GPS and time

I played with a few projects that involved calibrating clocks and eventually picked up [1][2][3] that GPS systems have very accurate pulse per second outputs (PPS). The advantage is that calibration can be done in seconds rather than waiting for hours.

I got a UBLOX Neo 7M GPS board from ebay. The first thing I did was connect it to Windows using a serial to USB converter (FTDI etc) and use the free UBLOX UCENTER software. I was impressed that it located itself on Google earth within a foot or two whilst sat on my desk indoors. For such a small outlay (£8) one gets a lot of technology - free replacement satellites etc.

The PPS output is not available on the board connectors, but it is easy to add a wire from the signal line driving the LED on the board. First photo shows the supplied board, second with added 90° header with PPS output, click to enlarge.

UBLOX Neo 7M GPS, David PillingUBLOX Neo 7M GPS with PPS output, David Pilling

My first effort at using the PPS output consisted of connecting it to an Arduino interrupt (pin 2 or 3) and recording the values of micros() in the interrupt handler which was set up to be triggered by a positive going transition. I printed out the time difference between events - expected to be 1 million. This simple approach did work but mixed in with the majority of correct values were quite a lot of wrong ones. The micros() time resolution is only 4 μs anyway [5] but it appeared to occasionally lose a few 100 μs between events - presumably as a result of other interrupts like the serial port.

I then found a good snippet of code [6] which uses the capture register in the ATMega [7][8]. A transition on Pin 8 saves the state of timer 1 to a special register and generates an interrupt. This gives much cleaner and stable results. It's good fun to warm the Arduino with a finger and see the small variation in clock speed.

As well as the GPS I also have some DS3231 Real Time Clock boards the time keeping of which is of interest. These RTC boards can be set up to output a 1 Hz square wave. What I wanted was to display the time in microseconds between the GPS and RTC PPS - measure the time between two edges. In time gone by one would have generated a difference pulse using logic gates, here in the 21st century I have a lot more computers to hand than flip flop chips. It is possible to trigger the capture register in the ATMega 328 using the output of the analogue comparator. The ATMega 328 has a built in comparator. One input of the comparator is taken from the internal voltage reference, and the other from the ATMega 328 analogue input multiplexer. The code sees a rising edge on analogue input 0 then switches the multiplexer to analogue input 1 and waits for another rising edge, printing out the time in microseconds between them. It then switches back to look at analogue input 0. Digital signal levels are being used on these analogue inputs.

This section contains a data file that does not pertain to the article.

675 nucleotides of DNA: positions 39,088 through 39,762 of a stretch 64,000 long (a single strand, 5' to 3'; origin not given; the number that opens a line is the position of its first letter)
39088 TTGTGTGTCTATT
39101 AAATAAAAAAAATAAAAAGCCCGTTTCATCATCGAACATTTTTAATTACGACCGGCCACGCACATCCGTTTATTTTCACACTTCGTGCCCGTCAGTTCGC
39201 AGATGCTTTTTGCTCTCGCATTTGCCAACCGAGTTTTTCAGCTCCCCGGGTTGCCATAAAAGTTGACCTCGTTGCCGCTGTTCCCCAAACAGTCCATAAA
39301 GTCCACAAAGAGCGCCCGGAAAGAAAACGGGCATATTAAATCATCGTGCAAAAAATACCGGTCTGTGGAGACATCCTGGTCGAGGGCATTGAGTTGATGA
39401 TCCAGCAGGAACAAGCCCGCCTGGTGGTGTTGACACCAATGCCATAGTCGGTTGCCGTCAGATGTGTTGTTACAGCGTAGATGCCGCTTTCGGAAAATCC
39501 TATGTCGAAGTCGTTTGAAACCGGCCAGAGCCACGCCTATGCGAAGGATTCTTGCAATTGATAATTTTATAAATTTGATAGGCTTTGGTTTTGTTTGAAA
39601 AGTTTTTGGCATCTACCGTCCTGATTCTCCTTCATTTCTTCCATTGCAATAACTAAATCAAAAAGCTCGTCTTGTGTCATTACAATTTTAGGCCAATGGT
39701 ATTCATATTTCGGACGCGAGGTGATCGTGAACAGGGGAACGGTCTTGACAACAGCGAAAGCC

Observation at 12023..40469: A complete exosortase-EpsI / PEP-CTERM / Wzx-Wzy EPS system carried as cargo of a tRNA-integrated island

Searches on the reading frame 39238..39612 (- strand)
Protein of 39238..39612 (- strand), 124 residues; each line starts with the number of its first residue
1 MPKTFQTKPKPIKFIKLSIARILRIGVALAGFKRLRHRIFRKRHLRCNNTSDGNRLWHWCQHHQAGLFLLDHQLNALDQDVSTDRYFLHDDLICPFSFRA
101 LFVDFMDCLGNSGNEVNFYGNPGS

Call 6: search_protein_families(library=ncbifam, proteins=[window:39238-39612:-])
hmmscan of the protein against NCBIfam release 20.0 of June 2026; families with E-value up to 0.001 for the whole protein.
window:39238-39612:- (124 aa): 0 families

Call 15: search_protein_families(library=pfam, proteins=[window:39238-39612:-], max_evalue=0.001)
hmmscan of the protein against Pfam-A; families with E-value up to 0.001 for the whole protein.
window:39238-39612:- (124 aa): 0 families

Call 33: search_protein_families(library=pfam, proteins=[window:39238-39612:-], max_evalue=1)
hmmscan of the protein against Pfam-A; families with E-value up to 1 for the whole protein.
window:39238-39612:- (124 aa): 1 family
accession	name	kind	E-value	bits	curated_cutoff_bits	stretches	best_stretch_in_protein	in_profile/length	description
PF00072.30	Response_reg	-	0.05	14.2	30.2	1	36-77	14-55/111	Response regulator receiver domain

Presumably this only works if the time difference between the two 1 Hz rising edges is big enough - what are the odds of that happening - high - assuming the minimum time difference is 10 μs - then about 99.999%

Using this display it is simple to tweek the aging register in the DS3231 to make its clock keep pace with the GPS. See my Logger page for the problems associated with cheap DS3231 boards from ebay.

Continued on Checking the accuracy of analogue Quartz clocks.

References

  1. High accuracy PIC timing systems
  2. Raspberry Pi Stratum 1 NTP server with PPS
  3. The Raspberry Pi as a Stratum-1 NTP Server
  4. Connecting u-blox NEO-6M GPS to Arduino
  5. Examination of the Arduino micros() Function
  6. Capture Facility of Timer1 - afremont
  7. Timers
  8. ATmega328P home page
  9. Input compare triggered analog compare
  10. Input capture analog comparator
  11. AVR Input Capture for multiple inputs
  12. Poor Man's Tiny Tuner tune Arduino clock speed
  13. Cascading Timers to Create a Long Delay
  14. AVR 133: Long Delay Generation Using the AVR Microcontroller

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Page last modified on October 23, 2016, at 01:24 AM
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